The effect of current-induced stress perturbation on large- and meso-scale air-sea interactions

Date of Award




Degree Name

Doctor of Philosophy (Ph.D.)


Meteorology and Physical Oceanography

First Committee Member

Claes Rooth, Committee Chair


The effect of the stress modulation by the surface currents is studied using a quadratic stress law, for various physical processes in the atmosphere-ocean system. In the presence of surface currents, a stress perturbation is induced by the current structure because of a modulation of the velocity shear at the air-sea interface. In the case of a unidirectional current and a uniform wind, it is proportional to and opposing the surface current vorticity. This causes a spindown effect on the surface vorticity field at a rate proportional to the wind speed. In the steady state, or in slowly varying processes which can be treated as parametrically developing quasi-steady states, the surface-layer potential vorticity modulation causes up- and down-welling patterns associated with the surface-current vorticity. These effects are analyzed, first in a 2.5-layer quasi-geostrophic (QG) f-plane system and then in a two-layer as well as in a continuously stratified QG $\beta$-plane systems. The f-plane solution shows that the damping effect is effectively limited to the surface layer. The $\beta$-plane solution shows that the perturbation stress induced by the surface current is an important damping mechanism for the baroclinic Rossby waves. The responses of the tropical atmosphere-ocean system to the current-induced stress perturbation are explored in a simple coupled model. We find that in the absence of mean currents the current-induced stress perturbation imposes a damping effect on both sides of the air-sea interface. In the presence of a mean current, the stress perturbation created by the mean current imposes a damping effect on the mean current itself, but can enhance the perturbation flow field through momentum exchanges between the two mediated by the interface stress. The coupling strength of the atmosphere-ocean system is thus modulated by the stress perturbation. Finally, the reactionary effect of the current-induced stress perturbation on the atmospheric boundary-layer flow is briefly discussed. Computations for simple current patterns and constant large-scale winds show that substantial updraft at the top of the trade wind boundary layer can be produced by the ageostrophic transport divergence induced mechanically by an intense oceanic jet.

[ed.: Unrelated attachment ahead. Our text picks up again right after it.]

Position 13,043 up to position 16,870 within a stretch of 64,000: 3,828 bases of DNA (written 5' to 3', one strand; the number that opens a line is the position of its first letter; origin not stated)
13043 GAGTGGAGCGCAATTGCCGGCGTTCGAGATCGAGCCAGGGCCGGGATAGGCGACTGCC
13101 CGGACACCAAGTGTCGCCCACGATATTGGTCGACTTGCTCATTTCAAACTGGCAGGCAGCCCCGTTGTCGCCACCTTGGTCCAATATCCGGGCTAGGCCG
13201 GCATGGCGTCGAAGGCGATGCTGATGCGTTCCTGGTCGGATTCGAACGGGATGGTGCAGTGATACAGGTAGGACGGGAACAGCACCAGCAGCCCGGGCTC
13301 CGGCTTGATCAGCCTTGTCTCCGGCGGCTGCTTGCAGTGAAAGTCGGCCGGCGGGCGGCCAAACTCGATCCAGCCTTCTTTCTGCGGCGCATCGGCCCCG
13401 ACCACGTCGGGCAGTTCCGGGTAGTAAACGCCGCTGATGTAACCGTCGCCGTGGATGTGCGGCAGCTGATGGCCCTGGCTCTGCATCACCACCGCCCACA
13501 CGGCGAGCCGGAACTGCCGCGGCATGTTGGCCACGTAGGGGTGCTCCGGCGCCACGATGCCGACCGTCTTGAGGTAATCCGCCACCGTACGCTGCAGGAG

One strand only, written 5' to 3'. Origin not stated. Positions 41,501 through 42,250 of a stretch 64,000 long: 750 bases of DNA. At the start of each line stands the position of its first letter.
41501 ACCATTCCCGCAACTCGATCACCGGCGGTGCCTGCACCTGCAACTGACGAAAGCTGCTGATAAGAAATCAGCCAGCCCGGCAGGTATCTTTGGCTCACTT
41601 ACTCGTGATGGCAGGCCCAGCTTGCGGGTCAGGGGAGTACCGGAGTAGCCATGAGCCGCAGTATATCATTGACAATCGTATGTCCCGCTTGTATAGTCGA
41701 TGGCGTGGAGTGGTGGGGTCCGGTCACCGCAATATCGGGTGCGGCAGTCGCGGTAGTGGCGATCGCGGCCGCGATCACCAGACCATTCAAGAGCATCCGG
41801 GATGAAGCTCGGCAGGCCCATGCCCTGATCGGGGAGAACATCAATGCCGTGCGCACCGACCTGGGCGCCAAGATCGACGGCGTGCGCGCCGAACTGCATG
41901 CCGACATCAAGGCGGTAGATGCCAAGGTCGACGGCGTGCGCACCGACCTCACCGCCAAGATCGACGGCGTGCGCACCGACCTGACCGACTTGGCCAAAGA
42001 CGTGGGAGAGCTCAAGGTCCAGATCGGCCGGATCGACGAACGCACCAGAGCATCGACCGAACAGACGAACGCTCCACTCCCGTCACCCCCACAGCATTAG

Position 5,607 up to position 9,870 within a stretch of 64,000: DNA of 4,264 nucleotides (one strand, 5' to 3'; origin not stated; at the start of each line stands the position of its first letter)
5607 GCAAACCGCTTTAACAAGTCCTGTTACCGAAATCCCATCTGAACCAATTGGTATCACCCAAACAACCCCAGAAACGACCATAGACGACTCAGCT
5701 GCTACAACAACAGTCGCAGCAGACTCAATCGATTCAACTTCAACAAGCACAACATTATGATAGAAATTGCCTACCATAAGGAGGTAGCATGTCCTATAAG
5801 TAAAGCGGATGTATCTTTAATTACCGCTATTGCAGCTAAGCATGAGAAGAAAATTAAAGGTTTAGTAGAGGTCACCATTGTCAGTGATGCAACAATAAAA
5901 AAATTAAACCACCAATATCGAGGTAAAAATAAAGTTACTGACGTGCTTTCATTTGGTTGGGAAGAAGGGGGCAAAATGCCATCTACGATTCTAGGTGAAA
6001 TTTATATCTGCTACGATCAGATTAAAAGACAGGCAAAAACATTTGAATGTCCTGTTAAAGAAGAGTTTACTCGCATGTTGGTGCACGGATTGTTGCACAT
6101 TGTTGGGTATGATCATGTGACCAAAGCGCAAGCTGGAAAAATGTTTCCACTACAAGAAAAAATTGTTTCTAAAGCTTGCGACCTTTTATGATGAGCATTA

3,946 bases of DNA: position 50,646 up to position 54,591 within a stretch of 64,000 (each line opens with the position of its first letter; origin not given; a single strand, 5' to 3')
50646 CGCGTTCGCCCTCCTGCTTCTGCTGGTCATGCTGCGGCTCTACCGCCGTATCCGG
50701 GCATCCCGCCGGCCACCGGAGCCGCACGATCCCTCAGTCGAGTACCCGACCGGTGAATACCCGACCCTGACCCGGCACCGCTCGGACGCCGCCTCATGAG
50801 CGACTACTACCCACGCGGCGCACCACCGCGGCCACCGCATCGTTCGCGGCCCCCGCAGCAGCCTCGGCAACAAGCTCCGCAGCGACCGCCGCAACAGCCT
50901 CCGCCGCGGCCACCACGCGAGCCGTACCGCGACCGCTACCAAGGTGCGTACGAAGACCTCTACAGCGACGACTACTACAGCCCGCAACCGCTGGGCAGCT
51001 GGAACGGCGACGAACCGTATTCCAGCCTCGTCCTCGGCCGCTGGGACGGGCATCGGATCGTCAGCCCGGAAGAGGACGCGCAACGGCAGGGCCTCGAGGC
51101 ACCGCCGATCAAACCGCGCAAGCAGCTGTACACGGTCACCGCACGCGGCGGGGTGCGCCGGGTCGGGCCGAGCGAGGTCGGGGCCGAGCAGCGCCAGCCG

Physical Oceanography; Physics, Atmospheric Science

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